PG&W attempted to show that it had suffered an earning deficiency during the time for which the PUC ordered refunds. PG&W did not, however, use earnings figures derived on a ratemaking basis but rather claimed the deficiency on a financial accounting basis. For that reason, the PUC was unable to quantify any

[ 79 Pa. Commw. Page 428]

    deficiency which may have existed. Additionally, whether PG&W actually suffered an earnings deficiency is not determinative in the question of ordering refunds. A rate increase may act prospectively only; even where a rate case results in an allowance of a rate increase immediately following a period for which refunds were ordered, this cannot be the basis for denying the refunds. See Magee Carpet Co. v. Pennsylvania Public Utility Commission, 174 Pa. Superior Ct. 438, 102 A.2d 229 (1954). The PUC clearly considered the financial data offered by PG&W. It was within the PUC's discretion to reject that data when determining the amount of refunds to be ordered, and this is clearly what was done.

PG&W next contends that the PUC manifestly abused its discretion by ordering refunds despite evidence of record that the refunds would jeopardize PG&W's financial standing and its rates and services to its customers. The PUC carefully considered the impact of the refunds upon PG&W and weighed the interests involved. While acknowledging the existence of risk in the order of refunds, the PUC found it to be the appropriate decision. "Unless the PUC's decision does not bear a real and substantial relationship to the regulatory objects sought to be obtained by it, that judgment must prevail."*fn5 We find that the PUC has met that standard in their decision to order PG&W to pay refunds.

PG&W objects to the PUC's refusal to allow exceptions to the draft opinions and orders prepared by its Office of Special Assistants (OSA). The relevant statutory section reads in pertinent part:

Exceptions or proposed findings and conclusions -- Before a recommended initial or

[ 79 Pa. Commw. Page 429]

    tentative decision issued under this section, or a decision on commission review of the decision of subordinate employees, the parties are entitled to a reasonable opportunity to submit for the consideration of the commission:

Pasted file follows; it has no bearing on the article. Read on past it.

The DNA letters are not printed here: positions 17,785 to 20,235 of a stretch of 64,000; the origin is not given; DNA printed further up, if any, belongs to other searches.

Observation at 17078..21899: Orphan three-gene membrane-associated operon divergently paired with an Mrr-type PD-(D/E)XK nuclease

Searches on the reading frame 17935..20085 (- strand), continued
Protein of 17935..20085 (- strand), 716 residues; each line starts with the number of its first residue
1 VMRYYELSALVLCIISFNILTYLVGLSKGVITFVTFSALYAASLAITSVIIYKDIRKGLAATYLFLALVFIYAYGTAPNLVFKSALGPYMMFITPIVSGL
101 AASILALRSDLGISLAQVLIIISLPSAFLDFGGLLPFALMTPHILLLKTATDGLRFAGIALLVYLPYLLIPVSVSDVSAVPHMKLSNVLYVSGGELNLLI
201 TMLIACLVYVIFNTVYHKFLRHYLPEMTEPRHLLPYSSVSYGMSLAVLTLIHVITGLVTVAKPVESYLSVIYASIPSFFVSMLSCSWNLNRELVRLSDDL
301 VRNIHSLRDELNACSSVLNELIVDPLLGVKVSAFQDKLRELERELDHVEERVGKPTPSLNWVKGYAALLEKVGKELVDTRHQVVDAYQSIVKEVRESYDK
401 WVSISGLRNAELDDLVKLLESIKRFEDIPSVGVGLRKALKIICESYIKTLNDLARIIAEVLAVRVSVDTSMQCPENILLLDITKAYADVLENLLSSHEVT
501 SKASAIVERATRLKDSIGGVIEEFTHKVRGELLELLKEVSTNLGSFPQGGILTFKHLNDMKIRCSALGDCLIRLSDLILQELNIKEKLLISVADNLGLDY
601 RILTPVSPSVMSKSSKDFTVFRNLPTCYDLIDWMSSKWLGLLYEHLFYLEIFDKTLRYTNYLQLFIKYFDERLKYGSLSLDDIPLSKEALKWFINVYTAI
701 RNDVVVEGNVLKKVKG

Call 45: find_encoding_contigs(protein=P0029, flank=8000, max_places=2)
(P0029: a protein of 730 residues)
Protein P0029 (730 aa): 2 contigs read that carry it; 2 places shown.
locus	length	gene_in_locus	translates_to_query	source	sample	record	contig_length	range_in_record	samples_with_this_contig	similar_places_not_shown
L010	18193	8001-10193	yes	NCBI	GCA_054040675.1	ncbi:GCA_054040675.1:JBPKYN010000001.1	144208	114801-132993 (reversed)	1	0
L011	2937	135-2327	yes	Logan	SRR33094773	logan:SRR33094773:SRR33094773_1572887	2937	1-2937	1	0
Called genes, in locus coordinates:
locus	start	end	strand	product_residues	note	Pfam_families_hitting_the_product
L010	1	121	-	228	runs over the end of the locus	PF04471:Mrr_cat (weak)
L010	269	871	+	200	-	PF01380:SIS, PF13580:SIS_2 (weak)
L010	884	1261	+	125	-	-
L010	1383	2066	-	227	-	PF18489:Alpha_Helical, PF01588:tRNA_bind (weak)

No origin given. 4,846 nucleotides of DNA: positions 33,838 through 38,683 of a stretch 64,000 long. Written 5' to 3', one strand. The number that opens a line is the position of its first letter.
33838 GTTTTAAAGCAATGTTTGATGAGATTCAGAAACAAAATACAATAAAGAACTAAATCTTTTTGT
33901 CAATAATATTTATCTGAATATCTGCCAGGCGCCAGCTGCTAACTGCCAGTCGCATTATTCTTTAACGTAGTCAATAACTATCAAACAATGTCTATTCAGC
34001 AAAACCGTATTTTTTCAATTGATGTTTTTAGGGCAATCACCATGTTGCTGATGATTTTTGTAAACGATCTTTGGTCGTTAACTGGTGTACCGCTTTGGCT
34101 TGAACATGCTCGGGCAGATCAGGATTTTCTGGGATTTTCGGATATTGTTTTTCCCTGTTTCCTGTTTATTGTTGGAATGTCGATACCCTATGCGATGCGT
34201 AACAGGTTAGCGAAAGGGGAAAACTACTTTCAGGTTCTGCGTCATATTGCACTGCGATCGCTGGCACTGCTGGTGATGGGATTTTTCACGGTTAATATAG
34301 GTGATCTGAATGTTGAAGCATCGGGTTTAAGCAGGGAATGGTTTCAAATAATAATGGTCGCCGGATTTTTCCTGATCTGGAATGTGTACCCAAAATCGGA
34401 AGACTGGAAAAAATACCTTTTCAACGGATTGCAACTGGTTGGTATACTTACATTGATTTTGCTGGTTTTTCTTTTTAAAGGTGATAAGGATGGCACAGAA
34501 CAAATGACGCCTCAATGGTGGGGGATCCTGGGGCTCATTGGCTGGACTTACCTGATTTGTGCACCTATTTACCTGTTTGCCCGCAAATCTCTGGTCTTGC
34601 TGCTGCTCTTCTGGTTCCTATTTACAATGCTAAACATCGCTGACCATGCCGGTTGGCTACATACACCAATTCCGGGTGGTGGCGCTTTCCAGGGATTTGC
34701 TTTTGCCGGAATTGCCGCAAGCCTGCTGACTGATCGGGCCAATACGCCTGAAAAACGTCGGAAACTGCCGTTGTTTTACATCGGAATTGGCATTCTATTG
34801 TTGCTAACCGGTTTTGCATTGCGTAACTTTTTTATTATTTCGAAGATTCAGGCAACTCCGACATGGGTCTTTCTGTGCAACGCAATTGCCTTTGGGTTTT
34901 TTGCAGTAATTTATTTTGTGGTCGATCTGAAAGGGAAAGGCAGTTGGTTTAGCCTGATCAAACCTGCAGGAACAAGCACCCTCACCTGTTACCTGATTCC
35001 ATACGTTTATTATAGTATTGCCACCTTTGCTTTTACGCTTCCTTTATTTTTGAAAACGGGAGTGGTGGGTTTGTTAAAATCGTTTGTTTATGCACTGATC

(ii) exceptions to the decisions or recommended decisions of subordinate employees or to tentative commission decisions. . . .

66 Pa. C.S. § 335(b).

Opinions and orders prepared for the PUC by the OSA do not fall within the ambit of Section 335(b). The PUC assigns matters to the OSA after having determined its decision on the issues through consideration of the record and the decision of the administrative law judge (ALJ). PG&W had the opportunity to, and did, submit exceptions to the recommended decisions of the ALJs in the instant case. PG&W has been afforded its full statutory rights in this regard.

PG&W's final argument is that the PUC has violated PG&W's rights of due process and equal protection of the laws through the order of refunds under the present circumstances. We find this contention to be without merit.

At the time this Court reversed the PUC in PG&W I we decided a similar case involving the Keystone Water Company, Keystone Water Co., White Deer District v. Pennsylvania Public Utility Commission (Keystone), 19 Pa. Commonwealth Ct. 292, 339 A.2d 873 (1975).*fn6 The Pennsylvania Supreme Court subsequently affirmed our decision in Keystone by

[ 79 Pa. Commw. Page 430]

    an equally divided Court, Keystone Water Co., White Deer District v. Pennsylvania Public Utility Commission, 477 Pa. 594, 385 A.2d 946 (1978). Thus, the PUC was barred from ordering refunds because its original rates were reversed by the courts and never reinstated, contrary to the facts in the case sub judice. In its opinion in Pa. PUC v. PG&W, the Supreme Court discussed the error of this Court in PG&W I and PG&W II and the opinion in support of affirmance of Keystone. While the Supreme Court's decision in Pa. PUC v. PG&W may have overruled its decision in Keystone, it did not give the PUC the power to order that refunds be made by the Keystone Water Company. We conclude that the PUC has not violated PG&W's constitutional rights by ordering the refunds authorized by the reinstatement of the original PUC rates.

PG&W has had ample opportunity to assert its rights in the instant case. It has taken its case to the nation's highest court. While doing so, it has charged rates which it knew did not meet with the approval of the PUC, the regulatory agency to which PG&W is immediately accountable. PG&W must now bear the consequences of implementing those higher rates, in the form of refunds to its customers. Although this is a difficult, and perhaps unfortunate, result for PG&W, we hold that it is mandated by statute and by the facts of the case.

For the reasons stated above, the order of the PUC is affirmed.*fn7

[ 79 Pa. Commw. Page 431]


The order of the Pennsylvania Public Utility Commission entered November 3, 1982, at C-80031919, R.I.D. 72, R.I.D. 209 and C-R0597001-03, is hereby affirmed.